Another contributor to FTP is the physical restrictions often put on birthing women in hospitals. Moving around and changing positions is such an integral part of normal, healthy birthing. Birthing women need to be free to move around, to drink, and eat; to follow their own intuition, and listen to the wisdom of their own body and instincts. Lying on your back is the worse position you can be in to give birth, it impedes the babies descent down the birth canal making it harder for you and baby, and doesn’t utilize gravity. It is convenient for the doctor/hospital staff and that is the only reason it is used. This restriction of movement undermines your innate connection to your own, and your babies needs, during birthing. It is so important for healthy birthing that the mom be supported in every way to move and change position as she sees fit, unless there is a real reason why she should not be doing so. Fetal monitors and intravenous drips (for quick drug intervention) contribute to walking and moving restrictions, and positions that you can birth in.
Women often go to hospital to birth because they are scared either about birthing itself, or of doing it at home. Unfortunately, I regularly hear that once in the hospital women are frightened by doctors and nurses who use fear to gain compliance and coerce their patients, e.g. “if you don’t do this your baby will die” is quite a common one. Your doctor may even frighten you before you get to birthing. Fear contracts our whole body and being, and puts us in the opposite state required for successful, empowered birthing. We must feel relaxed, safe, in charge, and open. Fear closes us and tightens everything up. For this reason hospitals have become the worst places for women to birth because the contraction caused in our systems by fear results in what will later be called FTP, possibly culminating in a c-section. This failure is often the failure of the medical environment, and has nothing to do with birthing mom’s and their capabilities to give birth. An ideal birthing environment should be quiet, safe, low lighting, and respectful attendants who support the moms instinctual knowing.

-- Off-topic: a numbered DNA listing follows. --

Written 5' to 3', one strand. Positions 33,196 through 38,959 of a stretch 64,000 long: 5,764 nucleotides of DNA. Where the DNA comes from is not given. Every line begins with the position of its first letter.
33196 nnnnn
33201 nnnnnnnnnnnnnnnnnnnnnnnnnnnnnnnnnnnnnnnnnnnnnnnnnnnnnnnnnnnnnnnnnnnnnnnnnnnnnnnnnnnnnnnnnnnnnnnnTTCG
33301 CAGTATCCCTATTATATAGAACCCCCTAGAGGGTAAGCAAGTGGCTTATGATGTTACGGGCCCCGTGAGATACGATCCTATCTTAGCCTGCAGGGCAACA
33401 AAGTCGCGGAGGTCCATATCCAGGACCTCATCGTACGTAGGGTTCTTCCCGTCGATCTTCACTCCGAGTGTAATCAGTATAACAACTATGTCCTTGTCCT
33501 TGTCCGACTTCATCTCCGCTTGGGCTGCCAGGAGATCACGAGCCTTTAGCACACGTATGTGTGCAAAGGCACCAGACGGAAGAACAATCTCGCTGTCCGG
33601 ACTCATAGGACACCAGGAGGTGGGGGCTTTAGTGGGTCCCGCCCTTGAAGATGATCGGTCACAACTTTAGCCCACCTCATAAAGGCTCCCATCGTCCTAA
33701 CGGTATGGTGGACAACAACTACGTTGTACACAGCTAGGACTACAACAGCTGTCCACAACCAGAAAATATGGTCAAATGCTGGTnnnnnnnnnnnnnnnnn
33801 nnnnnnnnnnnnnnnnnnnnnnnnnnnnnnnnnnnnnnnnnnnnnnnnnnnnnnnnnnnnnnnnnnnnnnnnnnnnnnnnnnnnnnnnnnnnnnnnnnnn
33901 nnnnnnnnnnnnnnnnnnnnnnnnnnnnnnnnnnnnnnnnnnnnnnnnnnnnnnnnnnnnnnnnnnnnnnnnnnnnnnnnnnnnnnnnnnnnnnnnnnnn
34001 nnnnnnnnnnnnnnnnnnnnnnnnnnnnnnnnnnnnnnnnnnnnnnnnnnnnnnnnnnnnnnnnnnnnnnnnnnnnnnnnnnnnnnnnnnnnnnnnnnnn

For the miracle of birth to happen a woman and baby must be deeply supported and totally empowered in a completely safe environment, with the support of loved ones, and with privacy if mom requires it. Birthing is a deeply vulnerable, sacred and intimate event. Research has shown that birthing outcomes are vastly improved if a birthing mom has continual care from one consistent person (doula’s are fulfilling this role). Some mom’s do manage to have a natural birth in hospital with the help of doula’s and extremely supportive and protective spouses, if they have a very strong desire to have their own birth the way they want it. This can take a lot of work and forethought because you are essentially going into a medical birthing environment and asking them not to do what they do.
If home birth doesn’t appeal to you I encourage you to take a look at birthing centers as an alternative. Why not meet some midwives and research the reality of home birth too? Make sure that the information you have about it is accurate. The obstetrical profession has been trying to get rid of midwives for many decades, make sure your information is impartial. I firmly believe home birthing and birthing centers to be much safer and more conducive to birthing that is natural, pleasurable, ecstatic and empowering. Some Birthing Centers will offer you all the support of a midwife even if you birth in hospital, so call yours and find out what they are offering.
Birthing is a sacred rite of passage for both moms and babies.
© 2016 Karen Melton